I know it’s a generalisation to say the Maldives topmost people’s wish lists (apparently, there are some people who can’t stomach beach holidays in paradise), but once I'd made the decision to take my children to the St RegisMaldives Vommuli for half-term, the groans of jealousy and disgust from friends and acquaintances confirmed this. All I could do to minimise fallout was warn people to quieten our feeds on social media.
But first I had to address my paranoia about tsunamis, seaplanes and shark attacks. If you have preteens, you may be familiar with the YouTube comedy animation Dumb Ways to Die – well, this destination made a few methods spring to mind. So, I researched ‘dangers in the Maldives’ and discovered that, short of death by falling coconuts, there were surprisingly few threats compared to other tropical destinations. Armed with this information, therefore, I booked our flights and packed our bike helmets.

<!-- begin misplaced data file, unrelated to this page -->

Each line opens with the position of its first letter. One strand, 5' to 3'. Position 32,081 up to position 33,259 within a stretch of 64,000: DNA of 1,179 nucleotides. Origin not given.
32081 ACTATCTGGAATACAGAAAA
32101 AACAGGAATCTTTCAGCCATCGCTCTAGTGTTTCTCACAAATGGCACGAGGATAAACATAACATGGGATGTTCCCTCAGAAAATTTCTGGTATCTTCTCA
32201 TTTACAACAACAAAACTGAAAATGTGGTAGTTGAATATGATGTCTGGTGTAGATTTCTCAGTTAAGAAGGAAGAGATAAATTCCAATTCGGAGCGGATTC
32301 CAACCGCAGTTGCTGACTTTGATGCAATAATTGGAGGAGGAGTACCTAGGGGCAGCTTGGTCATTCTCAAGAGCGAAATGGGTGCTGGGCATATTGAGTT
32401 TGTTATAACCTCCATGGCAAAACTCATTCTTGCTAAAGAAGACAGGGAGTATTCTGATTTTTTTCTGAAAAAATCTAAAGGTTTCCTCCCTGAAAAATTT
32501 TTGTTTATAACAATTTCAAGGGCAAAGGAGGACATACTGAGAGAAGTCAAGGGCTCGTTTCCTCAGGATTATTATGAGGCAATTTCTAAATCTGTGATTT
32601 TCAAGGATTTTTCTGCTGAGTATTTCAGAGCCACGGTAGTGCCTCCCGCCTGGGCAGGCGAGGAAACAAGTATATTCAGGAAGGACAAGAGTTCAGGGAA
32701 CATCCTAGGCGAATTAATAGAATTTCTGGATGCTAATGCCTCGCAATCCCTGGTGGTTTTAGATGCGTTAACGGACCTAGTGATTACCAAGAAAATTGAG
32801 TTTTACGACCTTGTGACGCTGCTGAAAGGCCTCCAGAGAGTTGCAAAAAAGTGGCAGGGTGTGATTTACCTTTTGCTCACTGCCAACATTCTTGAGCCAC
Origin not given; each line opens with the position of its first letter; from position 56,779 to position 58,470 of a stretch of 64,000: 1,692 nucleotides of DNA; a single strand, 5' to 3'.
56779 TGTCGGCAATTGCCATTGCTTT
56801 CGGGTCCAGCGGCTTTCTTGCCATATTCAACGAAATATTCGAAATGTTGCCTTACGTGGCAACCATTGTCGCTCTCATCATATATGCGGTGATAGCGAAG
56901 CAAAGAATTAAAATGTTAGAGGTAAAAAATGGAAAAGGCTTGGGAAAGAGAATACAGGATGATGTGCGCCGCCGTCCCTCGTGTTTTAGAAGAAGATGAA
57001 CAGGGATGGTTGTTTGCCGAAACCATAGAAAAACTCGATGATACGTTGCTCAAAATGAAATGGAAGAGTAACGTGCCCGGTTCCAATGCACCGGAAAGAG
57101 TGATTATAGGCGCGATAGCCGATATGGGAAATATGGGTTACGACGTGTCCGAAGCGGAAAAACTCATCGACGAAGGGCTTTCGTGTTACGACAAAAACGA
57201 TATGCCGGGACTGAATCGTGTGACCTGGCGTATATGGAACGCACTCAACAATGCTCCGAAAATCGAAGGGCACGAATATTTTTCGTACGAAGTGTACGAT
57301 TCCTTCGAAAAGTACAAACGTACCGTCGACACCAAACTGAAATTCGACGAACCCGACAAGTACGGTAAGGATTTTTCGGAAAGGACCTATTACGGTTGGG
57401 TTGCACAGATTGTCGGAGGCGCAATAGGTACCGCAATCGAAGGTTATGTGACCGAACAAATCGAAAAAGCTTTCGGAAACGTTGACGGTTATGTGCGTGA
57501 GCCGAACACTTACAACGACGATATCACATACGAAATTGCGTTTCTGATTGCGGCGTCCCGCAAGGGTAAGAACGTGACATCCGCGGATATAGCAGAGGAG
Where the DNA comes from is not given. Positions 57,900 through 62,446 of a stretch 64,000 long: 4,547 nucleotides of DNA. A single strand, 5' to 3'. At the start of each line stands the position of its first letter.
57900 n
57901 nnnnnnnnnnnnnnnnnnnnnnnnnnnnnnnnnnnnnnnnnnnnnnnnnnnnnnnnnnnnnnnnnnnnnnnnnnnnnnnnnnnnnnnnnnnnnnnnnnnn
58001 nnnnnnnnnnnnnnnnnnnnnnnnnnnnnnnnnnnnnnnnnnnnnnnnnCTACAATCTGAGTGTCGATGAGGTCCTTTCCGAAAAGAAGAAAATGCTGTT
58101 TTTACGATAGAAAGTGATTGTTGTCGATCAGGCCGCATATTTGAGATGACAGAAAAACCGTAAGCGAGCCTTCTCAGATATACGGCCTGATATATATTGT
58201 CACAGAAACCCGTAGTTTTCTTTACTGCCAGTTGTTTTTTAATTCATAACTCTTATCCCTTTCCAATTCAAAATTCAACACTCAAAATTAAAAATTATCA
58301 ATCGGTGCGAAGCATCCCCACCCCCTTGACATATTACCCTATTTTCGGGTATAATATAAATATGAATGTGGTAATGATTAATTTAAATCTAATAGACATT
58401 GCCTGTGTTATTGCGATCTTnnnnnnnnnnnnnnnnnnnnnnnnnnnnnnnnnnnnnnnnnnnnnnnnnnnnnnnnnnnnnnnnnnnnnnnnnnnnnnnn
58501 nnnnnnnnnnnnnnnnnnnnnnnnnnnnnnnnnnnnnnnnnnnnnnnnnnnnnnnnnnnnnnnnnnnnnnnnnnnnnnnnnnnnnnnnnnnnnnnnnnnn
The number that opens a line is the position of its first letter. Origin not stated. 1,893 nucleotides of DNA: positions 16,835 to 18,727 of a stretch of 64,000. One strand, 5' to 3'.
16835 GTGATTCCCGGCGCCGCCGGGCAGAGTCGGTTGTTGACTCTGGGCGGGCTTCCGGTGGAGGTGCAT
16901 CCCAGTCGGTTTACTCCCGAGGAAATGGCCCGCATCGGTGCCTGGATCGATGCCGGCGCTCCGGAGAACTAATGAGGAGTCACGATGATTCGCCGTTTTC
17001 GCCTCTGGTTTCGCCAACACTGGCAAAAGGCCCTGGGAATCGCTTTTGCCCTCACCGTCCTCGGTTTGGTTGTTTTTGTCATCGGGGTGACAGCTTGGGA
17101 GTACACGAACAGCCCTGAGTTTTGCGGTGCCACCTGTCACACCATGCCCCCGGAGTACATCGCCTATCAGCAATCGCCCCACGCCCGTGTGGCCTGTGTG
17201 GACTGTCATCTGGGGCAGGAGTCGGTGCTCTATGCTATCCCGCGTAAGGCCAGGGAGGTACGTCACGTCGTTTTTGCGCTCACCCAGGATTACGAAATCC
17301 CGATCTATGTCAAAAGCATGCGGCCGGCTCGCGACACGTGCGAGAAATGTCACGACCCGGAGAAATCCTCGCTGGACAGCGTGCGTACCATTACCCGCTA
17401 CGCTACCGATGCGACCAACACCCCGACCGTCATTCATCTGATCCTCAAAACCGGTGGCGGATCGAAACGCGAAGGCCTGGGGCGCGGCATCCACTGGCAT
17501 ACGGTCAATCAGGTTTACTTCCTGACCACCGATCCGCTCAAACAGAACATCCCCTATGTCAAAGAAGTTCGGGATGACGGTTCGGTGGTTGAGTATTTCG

When we were greeted by the friendly face of the St Regis ambassador atMalé airport, all residual long-haul stress melted away. Our bags were whisked off and we were chauffeured to the luxury seaplane terminal to await our transfer to the Dhaalu Atoll 80 miles to the south.
Flying over turquoise-fringed coral islands is the beginning of our Maldivian experience. We’ve all seen screensavers of this natural phenomenon, but to witness it with your own eyes is something else. Once we’d r